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Cardiology 1.1

UWORLD Cardio Review

QuestionAnswer
Defective type 1 collagen Osteogenesis imperfecta
What organs/tissues are made of Collagen type 1? Dermins, Bones, Tendons, Dentin, Cornea, blood vessels, and scar tissue.
Cartilage, vitreous humor, and nucleus pulposus Type 2 cartilage
What organs/tissues are made of Collagen type 3? Skins, lungs, intestines, blood vessels, bone marrow, lymph nodes and granular tissue
Basement membrane is made of Collagen type _______. Collagen type 4
Alport syndrome Autoimmune disease against to collagen type 4
Defective collagen 4 synthesis. Dx? Goodpasture Syndrome (RPGN)
What is the cause of Decompensated heart failure? Left-ventricular Systolic/Diastolic dysfunction.
What are unique characteristics of CXR decompensated heart failure? 1. Cephalization of Pulmonary vessels 2. Peripheral Alveolar edema 3. Blunting of costovertebral angles
Where does a Pulmonary artery catheter to diagnose? Pulmonary HTN
The pressure recorded at the end of a pulmonary artery catheter, it closely resembles? Left PCWP
What is the MC site for Aortic rupture? Aortic ISTHMUS
How is the IVC formed? Junction of the Right and Left common iliac veins at the L4-L5.
At vertebral level is the IVC formed? L4-L5
The _________ is formed by the junction or joining of the _________ and _________ ___________________ veins. IVC: Right and Left Common Iliac veins.
A 3 AV Block is due to dysfunction of? Complete dysfunction of the PURJINKE fibers.
What node or area has the lowest conduction? AV Node
45-55 bpm is seen commonly at: AV Node
The ________ node has a velocity of __________________ bpm. SA; 60-100 bpm
What is the approximate pressure of the right atrium? 1-6 mm Hg
the right ventricle has an approximate pressure of ______________ mm Hg. 15-30
What is the approximate pressure of PCWP? 6-12 mm Hg
A pressure of 9 mm Hg, mostly would indicate which location? Pulmonary artery prior entrance to Left Atrium
What is the approximate pressure of the normal Left ventricle (LV)? 90-140/6-12
How many days after an MI, is a Left free wall rupture commonly seen? 5-14 days
After 9 days of MI, the patient is a risk of development of? Left Free Wall rupture
How is Left Free Wall rupture clinically manifested? Sudden onset of chest pain, profound shock and rapid death
Why is the Left Free wall prefered than the right? The rupture is seen in the left due to higher pressure than the right.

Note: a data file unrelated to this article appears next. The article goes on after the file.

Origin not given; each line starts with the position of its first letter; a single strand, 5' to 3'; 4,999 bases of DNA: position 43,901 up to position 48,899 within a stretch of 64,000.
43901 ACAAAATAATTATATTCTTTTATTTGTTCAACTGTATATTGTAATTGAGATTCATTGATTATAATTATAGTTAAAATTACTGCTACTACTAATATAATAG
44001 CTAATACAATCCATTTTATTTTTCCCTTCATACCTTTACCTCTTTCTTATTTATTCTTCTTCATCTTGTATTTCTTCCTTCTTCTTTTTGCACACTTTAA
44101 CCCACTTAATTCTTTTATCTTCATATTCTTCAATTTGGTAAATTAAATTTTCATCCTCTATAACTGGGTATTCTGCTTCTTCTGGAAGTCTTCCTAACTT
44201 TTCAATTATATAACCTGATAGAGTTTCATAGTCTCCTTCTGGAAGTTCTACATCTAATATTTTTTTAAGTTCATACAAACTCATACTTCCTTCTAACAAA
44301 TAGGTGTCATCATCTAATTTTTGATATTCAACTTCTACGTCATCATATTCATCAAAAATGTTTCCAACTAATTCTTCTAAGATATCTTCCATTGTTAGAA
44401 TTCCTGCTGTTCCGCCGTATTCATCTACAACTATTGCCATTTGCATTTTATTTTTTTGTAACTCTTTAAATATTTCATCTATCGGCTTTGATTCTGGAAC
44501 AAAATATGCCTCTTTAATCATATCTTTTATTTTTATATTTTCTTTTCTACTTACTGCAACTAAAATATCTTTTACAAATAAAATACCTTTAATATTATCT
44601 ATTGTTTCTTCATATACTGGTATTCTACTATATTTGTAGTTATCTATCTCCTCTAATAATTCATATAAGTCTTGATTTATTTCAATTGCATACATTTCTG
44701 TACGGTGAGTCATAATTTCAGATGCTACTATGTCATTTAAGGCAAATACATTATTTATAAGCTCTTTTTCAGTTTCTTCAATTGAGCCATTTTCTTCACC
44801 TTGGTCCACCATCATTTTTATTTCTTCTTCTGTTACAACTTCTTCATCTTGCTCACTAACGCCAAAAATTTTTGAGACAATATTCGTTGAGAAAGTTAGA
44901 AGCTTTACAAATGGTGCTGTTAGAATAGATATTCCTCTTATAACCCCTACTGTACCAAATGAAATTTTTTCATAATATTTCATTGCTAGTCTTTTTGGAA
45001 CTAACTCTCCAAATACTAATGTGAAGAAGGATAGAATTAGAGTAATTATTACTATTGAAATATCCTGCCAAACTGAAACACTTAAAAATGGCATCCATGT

The ______________ flow is the _________________ to the power of _____. blood flow; radius; 4
Resistance is ________________________ proportionately to blood flow. Inversely
The reduction of the ____________ by factor of _______, leads to a _________ decrease of original _____________ size. radius; 16; 50%; radius
What proteins is produced by Strep Viridans, that help to colonize dental and heart valves? Dextrans
The MCC of Subacute Bacterial Endocarditis is? Infection by Strep Viridians
Common procedure associated with S. viridans infection, leading to Subacute Bacterial endocarditis? Dental procedures
Strep Viridans is an ________-hemolytic and _________________ _________________. alpha; bacitracin-resistant
What is the MCC of Rheumatic Heart disease? Streptococcus pyogenes
What murmur is acutely developed in Rheumatic Heart disease? Mitral Regurgitation (MR)
Holosystolic murmur with radiation to the AXILLA and best heard at the APEX of the heart. Mitral Regurgitation (MR)
Mitral Stenosis (MS) is a ____________________ murmur, with a _____________ at the beginning of _______________. Diastolic; OPENING SNAP; DIASTOLE
Low-pitch and mid-systolic rumbling, diastolic murmur, and long secuela of rheumatic fever disease. Mitral Stenosis (MS)
Aortic Stenosis (AS): Associated bicuspid Aortic valve. Radiation carotids. Crescendo-decrescendo
crescendo-decrescendo Aortic Stenosis (AS)
What is the mutation seen in Pulmonary HTN? BMPR2 gene
What does a BMPR2 gene mutation causes? Excessive proliferation of endocardial and smooth muscle proliferation, which is the 1st hit in Pulmonary HTN pathogenesis.
What is the second "hit" in the 2-hit hypothesis of Pulmonary HTN pathogenesis? D2 activation
Asymmetric ventricular septal hypertrophy is seen in which cardiomyopathy? HYPERTROPHIC
Hypertrophic cardiomyopathy causes: dynamic left ventricular outflow tract obstruction
What pathology causes the "pushing" toward to the INTERVENTRICULAR SEPTUM by the anterior mitral leaflet. Hypertrophic cardiomyopathy
Blood reaching the heart defines the principle of _____________ Preload
What decreases preload? Why? 1. Sudden standing 2. Valsalva (straining) 3. Nitroglycerin Less blood reaches the heart
What actions increase preload? Pathogenesis? 1. Squatting 2. Sustained handgrip 3. Passive leg raise More blood reaches the RIGHT atrium
A _____________________ infusion increases the ____________________. Phenylephrine; AFTERLOAD
Increased afterload leads to a : 1. Increase in End Systolic Volume (ESV) 2. Decrease in Stroke Volume (SV)
Afterload is due to: 1. increased vascular resistance (HTN) 2. Semilunar valve damage
Which are the SEMILUNAR valves: Aortic and Pulmonary valves
The Atrioventricular valves are: Mitral (bicuspid) and Tricuspid valves
Damaged Aortic valve will lead to a probable increase in: Afterload
What are the main reasons for increased Preload? 1. Fast filling time 2. Increased venous return
Increased preload causes: Increased End Diastolic Volume (EDV) and increased stroke volume.
Hypothyroidism is a cause of: decreased Preload
Afterload increased is seen with ___________________________. Handgrip
A sustained ______________________, raises both ___________________ and ________________, but the _________________ effects are dominant. Handgrip; afterload and preload; Afterloads
Increase in afterload leads to a decrease in intensity of which murmur? Hypertrophic cardiomyopathy
Which murmurs increase with Expiration? Left sided murmurs, such as Aortic regurgitation
Murmurs that increase with INSPIRATION are _____________ sided Right